After hitting a peak of Rs 53,600 on April 18, the yellow metal has dropped about Rs 2,000 per 10 grams in the domestic market. However, gold has not managed to hold the Rs 51,000 mark so far.
Amid a rising inflationary environment, investors are confused if they should buy the bullion, which is a hedge against elevated prices or short gold amid aggressive rate hike expectations.
NS Ramaswamy, Head of Commodities,
Securities said after the rate hike, for a short period, investors should short the yellow metal as the aggressive global policy tightening will send US 10-year Treasury yields higher.
On the contrary, Tapan Patel, Senior Analyst – Commodities, HDFC Securities believes that it is too early to take a call on whether shorting gold is a good
The hawkish stance from the US Federal Reserve and further rate hike fears are hurting the market. This is getting quelled by the US inflation growing at its fastest pace in more than four decades.
“The rupee has reacted sharply post surprise rate hike announcement, paring some early gains while India bond yields have stabilized near 7.38 per cent. The weaker rupee will limit downside in gold for the near term,” he added.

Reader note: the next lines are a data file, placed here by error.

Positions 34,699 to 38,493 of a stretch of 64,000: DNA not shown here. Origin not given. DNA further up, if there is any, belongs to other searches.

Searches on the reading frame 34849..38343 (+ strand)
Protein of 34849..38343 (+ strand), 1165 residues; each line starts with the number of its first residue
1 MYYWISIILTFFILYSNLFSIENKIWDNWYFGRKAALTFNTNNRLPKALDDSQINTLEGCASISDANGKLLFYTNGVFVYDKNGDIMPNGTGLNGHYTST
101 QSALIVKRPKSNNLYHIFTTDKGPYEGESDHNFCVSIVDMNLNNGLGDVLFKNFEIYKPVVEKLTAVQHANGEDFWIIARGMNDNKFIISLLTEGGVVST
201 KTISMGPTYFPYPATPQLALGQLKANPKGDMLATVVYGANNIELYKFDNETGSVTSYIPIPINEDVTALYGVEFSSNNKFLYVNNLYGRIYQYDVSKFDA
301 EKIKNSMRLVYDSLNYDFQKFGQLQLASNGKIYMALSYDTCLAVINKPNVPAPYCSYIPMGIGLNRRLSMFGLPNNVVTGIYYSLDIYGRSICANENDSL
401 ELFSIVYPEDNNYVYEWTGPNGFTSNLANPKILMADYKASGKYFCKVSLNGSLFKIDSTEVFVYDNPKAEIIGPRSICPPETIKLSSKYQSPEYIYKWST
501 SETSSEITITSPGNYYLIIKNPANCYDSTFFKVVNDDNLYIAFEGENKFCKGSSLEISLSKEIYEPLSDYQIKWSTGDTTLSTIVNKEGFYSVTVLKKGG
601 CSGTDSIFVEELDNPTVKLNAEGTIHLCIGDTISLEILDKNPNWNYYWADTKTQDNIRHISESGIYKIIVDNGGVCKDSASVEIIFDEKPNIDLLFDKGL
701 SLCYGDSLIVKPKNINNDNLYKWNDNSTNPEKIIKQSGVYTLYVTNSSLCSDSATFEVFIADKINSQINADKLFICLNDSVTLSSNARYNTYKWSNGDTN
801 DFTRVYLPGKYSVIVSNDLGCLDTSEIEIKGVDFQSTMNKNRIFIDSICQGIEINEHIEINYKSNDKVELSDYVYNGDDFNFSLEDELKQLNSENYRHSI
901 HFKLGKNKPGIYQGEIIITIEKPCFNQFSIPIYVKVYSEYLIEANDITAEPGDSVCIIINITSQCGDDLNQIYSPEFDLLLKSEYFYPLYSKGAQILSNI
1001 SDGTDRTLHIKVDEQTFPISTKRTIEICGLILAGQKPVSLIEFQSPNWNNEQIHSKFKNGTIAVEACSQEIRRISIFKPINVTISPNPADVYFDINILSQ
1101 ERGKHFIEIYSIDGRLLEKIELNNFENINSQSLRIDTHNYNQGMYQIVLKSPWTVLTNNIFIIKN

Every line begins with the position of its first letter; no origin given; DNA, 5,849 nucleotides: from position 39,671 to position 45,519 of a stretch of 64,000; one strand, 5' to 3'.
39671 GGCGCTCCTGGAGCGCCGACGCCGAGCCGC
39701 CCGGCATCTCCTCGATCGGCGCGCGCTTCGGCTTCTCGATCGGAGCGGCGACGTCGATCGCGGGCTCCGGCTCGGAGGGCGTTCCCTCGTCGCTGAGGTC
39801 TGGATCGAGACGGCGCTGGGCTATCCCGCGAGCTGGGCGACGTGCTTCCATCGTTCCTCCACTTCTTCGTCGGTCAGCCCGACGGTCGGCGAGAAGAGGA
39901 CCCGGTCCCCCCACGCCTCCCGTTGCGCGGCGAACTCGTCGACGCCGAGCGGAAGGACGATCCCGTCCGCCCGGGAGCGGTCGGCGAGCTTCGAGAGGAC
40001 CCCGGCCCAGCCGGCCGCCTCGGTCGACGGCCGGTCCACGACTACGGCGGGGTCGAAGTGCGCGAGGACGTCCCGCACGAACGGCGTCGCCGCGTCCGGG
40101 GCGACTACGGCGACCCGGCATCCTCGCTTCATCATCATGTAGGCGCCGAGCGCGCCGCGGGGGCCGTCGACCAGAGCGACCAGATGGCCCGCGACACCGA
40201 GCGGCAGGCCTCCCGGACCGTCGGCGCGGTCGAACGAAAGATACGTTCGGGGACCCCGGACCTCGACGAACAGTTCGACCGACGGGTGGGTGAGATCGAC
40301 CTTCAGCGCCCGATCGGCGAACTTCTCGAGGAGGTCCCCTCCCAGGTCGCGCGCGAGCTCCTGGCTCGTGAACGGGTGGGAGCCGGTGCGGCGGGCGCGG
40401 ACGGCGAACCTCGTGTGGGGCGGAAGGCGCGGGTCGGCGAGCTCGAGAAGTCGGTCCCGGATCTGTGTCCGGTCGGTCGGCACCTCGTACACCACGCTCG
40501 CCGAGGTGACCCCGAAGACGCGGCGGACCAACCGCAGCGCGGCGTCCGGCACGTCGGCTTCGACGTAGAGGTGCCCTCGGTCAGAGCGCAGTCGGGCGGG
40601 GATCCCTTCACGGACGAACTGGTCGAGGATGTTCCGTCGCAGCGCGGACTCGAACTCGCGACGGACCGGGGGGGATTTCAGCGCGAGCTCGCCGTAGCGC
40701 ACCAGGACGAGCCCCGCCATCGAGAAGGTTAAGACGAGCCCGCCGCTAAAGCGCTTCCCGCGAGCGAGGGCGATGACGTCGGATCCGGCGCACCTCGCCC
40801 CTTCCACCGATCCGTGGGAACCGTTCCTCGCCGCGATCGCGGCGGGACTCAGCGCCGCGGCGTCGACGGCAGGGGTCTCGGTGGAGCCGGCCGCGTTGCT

Gold is a pure non-yielding asset class as it does not generate any income by itself. The price movement in the yellow metal is the only way to make money from it.
“The opportunity cost of owning gold is rising,” said Ramaswamy. “Higher interest rates by themselves aren’t the only bearish factor. Stock market movements and bullish US Dollar index is also an influencing factor.”
Even the technical charts indicate the yellow metal could fall to Rs 49,900 in the near term, whereas on an extreme bearish note, it can drop down to Rs 49,000, Ramaswamy said.